Okay, so our ImageModel will now listen to change events on itself, it will listen to any attribute change, but what if we only want to listen particular attribute change. We can do that by using colons after the events name followed by the attribute name, i.e ‘change:title’, this will only listen to change of title attribute and ignore the rest attribute change. Another example of events occur in the model are ‘destroy’, it is triggered when a model is destroyed, ‘save’ triggered when a model is saved to database or other persistence layer.

Events on Collection

We have covered the basic of events in our model, so now let’s move to play with collection. Actually we will be dealing with similar pattern like before. Let’s recall our collection from the previous article.

Listing 5 : Backbone Collection

//first create a model
    var ImageModel = Backbone.Model.extend({
        defaults: {
            title : ‘untitled’,
            description : ‘no description available’,
            owner: ‘Muhammad Azamuddin’,
            date: ’29 March 2013’
        }
});
 
//create  backbone collection
var GalleryCollection = Backbone.Collection.extend({
    model : ImageModel // tell the collection which Model to collect inside it.
});
//create a new gallery
var imageGallery = new GalleryCollection();
 

There are several built-in events may occur on our collection like when we add,remove,change a model, or when we fetch data from the server. To begin, we are going to listen add and change event from our collection. The code will look like this.

Listing 6 : Listening an add event on collection

//continue from collection in listing 5, we gonna add some new code
var GalleryCollection = Backbone.Collection.extend({
	model : ImageModel,
	initialize : function () {
		this.on(‘add’,this.newComer,this);
		this.on(‘change’,this.someChange,this);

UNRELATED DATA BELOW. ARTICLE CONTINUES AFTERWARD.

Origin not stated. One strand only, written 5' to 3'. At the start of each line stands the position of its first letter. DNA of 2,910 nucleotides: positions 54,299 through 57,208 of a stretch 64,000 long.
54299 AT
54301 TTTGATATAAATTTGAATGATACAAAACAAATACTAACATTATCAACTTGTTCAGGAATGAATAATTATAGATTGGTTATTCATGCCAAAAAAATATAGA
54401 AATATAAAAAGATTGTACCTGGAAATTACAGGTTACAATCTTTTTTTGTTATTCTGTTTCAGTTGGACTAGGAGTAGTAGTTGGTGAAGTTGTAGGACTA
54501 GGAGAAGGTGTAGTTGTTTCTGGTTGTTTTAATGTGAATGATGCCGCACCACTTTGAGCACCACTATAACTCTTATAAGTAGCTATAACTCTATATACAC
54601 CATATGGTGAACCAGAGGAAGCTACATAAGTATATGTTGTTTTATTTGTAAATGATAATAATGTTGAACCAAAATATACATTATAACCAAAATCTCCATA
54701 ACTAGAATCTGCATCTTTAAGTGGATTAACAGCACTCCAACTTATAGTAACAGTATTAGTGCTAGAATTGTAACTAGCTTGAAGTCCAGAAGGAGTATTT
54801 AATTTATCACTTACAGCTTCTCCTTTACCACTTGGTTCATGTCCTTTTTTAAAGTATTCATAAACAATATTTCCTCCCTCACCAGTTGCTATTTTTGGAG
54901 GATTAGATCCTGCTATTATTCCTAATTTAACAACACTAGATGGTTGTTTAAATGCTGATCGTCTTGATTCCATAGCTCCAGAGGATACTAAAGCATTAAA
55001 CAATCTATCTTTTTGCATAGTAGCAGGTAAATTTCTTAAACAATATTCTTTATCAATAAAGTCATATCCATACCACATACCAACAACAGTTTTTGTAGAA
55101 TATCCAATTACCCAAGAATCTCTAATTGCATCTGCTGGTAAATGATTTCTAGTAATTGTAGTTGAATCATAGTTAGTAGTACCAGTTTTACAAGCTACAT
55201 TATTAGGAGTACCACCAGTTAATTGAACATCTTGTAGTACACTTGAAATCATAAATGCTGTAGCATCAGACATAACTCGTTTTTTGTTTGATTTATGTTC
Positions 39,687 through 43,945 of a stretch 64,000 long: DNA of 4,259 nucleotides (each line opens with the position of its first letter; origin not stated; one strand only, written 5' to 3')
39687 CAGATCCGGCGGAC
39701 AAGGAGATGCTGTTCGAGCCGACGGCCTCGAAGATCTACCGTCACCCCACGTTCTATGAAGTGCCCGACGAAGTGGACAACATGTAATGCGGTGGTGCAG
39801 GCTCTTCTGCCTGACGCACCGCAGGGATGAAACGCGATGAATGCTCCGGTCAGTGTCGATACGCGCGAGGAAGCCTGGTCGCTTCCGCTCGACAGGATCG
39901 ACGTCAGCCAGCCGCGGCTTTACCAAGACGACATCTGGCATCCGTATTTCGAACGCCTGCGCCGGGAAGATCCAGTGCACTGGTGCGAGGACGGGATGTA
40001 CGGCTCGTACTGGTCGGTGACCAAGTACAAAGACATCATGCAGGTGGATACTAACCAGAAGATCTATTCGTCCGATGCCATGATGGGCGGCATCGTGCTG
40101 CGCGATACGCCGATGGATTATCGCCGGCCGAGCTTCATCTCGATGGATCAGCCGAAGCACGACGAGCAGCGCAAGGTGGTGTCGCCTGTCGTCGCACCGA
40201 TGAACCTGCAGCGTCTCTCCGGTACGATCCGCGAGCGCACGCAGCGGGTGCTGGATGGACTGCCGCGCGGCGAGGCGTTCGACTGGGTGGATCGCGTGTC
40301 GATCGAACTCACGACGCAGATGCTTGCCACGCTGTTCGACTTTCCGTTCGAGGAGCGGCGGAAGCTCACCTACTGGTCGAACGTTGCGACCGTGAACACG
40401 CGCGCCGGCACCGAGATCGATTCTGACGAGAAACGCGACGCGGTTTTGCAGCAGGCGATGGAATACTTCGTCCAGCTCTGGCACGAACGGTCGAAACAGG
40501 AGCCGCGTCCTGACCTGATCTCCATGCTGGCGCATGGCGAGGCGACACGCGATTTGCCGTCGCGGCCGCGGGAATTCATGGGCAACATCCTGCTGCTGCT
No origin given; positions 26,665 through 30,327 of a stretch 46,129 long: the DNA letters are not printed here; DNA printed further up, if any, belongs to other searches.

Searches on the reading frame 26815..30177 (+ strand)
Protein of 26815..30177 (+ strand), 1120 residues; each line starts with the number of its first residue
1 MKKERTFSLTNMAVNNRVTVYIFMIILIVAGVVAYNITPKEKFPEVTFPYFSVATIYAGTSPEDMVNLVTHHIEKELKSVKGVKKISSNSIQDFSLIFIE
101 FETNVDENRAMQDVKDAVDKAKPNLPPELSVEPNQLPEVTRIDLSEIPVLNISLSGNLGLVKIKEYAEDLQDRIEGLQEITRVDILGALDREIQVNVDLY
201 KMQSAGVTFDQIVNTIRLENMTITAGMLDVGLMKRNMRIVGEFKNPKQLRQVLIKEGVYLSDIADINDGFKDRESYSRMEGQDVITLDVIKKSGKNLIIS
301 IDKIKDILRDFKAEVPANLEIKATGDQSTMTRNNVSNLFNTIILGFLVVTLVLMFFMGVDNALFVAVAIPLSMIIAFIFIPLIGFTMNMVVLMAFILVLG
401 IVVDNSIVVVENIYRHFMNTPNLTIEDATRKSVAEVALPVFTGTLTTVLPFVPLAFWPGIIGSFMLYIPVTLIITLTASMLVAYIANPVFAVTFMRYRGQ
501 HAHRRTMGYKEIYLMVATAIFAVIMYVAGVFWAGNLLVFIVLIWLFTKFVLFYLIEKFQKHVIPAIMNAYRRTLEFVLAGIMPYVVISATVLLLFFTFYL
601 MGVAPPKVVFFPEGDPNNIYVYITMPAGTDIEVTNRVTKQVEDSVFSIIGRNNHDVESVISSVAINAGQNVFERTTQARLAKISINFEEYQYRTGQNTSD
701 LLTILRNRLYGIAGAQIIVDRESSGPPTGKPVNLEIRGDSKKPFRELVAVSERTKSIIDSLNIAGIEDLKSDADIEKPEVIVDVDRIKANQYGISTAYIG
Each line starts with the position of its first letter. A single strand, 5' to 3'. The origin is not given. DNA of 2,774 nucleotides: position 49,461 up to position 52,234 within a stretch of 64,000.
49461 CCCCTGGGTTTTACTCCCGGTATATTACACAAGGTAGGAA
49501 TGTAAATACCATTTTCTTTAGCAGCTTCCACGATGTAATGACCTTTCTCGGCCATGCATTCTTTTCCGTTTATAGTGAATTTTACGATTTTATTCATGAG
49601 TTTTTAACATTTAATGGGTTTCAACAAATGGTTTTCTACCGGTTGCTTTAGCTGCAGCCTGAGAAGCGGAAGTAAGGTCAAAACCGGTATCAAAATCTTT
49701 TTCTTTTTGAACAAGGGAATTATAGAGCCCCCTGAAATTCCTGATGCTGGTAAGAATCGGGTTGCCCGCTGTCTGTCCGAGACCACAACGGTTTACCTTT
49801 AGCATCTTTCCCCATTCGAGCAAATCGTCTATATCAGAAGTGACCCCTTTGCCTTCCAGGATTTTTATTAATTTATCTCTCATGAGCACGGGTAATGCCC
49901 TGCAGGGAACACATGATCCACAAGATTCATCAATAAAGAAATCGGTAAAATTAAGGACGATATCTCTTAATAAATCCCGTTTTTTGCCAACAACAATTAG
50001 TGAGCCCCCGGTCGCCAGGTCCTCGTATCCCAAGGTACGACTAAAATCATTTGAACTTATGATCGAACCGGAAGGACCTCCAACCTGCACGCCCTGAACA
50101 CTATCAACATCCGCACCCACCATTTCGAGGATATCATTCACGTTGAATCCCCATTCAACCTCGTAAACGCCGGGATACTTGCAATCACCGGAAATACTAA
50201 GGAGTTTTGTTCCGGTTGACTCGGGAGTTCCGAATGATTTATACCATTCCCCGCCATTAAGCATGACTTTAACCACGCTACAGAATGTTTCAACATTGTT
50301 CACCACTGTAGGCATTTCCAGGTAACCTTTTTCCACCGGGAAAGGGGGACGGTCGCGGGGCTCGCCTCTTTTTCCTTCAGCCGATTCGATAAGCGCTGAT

},
newComer : function (model) {
	alert(‘welcome ’+ model.get(‘title’);
},
someChange: function(){
alert(‘model has changed’);
}
}); 
//create a new gallery
var imageGallery = new GalleryCollection();

//trigger the events

var pic = {title:’new awesome pic’}); 
imageGallery.add(pic); //this will trigger add event on our collection
pic.set(‘title’,’awesome and beautiful pic’); //will trigger change events on our collection

In Listing 6, we put the code to listen to events in the initialize functions just like when we did it in our model. The initialize function will get called each time a new collection instance is created. Notice we listen to add and change events from our collection, everytime the events occur respective callback will get invoked. The ‘add’ event will be triggered each time we add new model to our collection. The ‘change’ event will be triggered each time a model inside a collection has changed. But wait, the model change, should the change event only available to the model? the answer is the change event will buble up from model to collection, so we can convenienly listen to model’s change from our collection.

Silence The Event

If you'd like to prevent the event from being triggered, you may pass {silent: true} as an option. Note that this is rarely, perhaps even never, a good idea. Passing through a specific flag in the options for your event callback to look at, and choose to ignore, will usually work out better.

Listening to Other Object’s event

Another handy listener is listenTo(), accept three arguments that is other object, event, callback. The advantage of using this form, instead of other.on(event, callback), is that listenTo allows the object to keep track of the events, and they can be removed all at once later on. Sometimes, you will need to a model’s event from your view, listenTo is useful for that. See the listing below.

Listing 7: Listening to other object’s event

//if you put this code inside a view, the view will now listening to its model change event
this.listenTo(this.model, ‘change’, this.doChange);

Okay, that’s all we learn a very basic usage of backbone events, you can read the full reference of backbone event on the official documentation. Please note, this article is based on backbone version 1.0.0, See you next time.



A passionate and visionary web developer who falls in love with web technologies. Always excited to learn more, just like you.